During the colonial era, the Nigerian police was decentralized. It was called the Native Police Authority and the recruits lived amongst the people. The former were well familiar with the areas that their policing operations covered and in most cases were indigenes of the areas they policed. They were very familiar with the residents of the area and they could detect the strangers in their midst. They were able to effectively carry out intelligence gathering because they to use Nigerian English — Sons and daughters of the soil.
The first republic retained the native policing authority and it worked well until the military took over in 1966. The unitary structure of government introduced by Major-General Johnson Thomas Aguiyi-Ironsi adversely affected the police force. The military greatly undermined the police force as police barracks far away from where their beat was were built for the policemen. Many policemen were then transferred to states other than their states of origin and places where they were largely unfamiliar with. Intelligence gathering suffered a major setback as the policemen struggled to be well familiar with their new places of posting.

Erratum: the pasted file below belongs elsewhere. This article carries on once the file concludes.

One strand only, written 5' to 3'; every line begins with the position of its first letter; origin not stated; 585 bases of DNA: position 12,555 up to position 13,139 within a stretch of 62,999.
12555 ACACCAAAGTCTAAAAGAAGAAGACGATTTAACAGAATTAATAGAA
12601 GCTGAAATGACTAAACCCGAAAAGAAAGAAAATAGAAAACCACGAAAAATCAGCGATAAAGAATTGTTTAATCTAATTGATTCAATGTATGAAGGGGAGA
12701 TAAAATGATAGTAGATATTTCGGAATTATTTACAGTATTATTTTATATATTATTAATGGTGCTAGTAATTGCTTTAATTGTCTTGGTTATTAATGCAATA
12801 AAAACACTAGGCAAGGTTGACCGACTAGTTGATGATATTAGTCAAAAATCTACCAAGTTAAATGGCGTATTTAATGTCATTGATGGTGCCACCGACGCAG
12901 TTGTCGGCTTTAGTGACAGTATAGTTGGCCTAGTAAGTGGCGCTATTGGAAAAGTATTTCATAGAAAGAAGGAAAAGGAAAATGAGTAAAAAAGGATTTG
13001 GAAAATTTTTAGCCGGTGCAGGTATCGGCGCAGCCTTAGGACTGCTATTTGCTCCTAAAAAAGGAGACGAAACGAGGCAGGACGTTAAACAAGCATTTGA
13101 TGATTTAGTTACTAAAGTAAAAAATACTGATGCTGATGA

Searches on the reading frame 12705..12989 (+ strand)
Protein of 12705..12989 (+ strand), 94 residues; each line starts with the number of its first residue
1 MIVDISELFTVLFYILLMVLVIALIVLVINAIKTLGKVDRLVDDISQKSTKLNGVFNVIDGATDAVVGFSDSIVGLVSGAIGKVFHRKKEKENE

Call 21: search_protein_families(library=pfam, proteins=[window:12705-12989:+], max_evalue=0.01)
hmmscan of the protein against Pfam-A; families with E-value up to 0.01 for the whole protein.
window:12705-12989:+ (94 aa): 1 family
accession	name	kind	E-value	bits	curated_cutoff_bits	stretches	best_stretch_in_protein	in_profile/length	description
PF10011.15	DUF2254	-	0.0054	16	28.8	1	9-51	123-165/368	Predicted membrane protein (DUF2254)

The military eventually usurped the powers of the policemen as they interfered in settling disputes amongst citizens.
The end of the civil war saw an exponential upsurge in the rate of crime as weapons found their way into the hands of armed robbers. The mismanagement of the economy made crime a more attractive option especially as materialism crept into national consciousness. The military viewed the cops as threats and so they undeveloped them by ensuring that their welfare was poor and they didn’t get sophisticated weapons to effectively tackle the criminals.
The return to democracy in 1999 didn’t improve much the fate of the policemen. Many VIPS — politicians, top flight businessmen use the police as escorts and errand boys for their personal affairs. It was so bad that they went on strike on February 1, 2002 during the Olusegun Obasanjo led Presidency.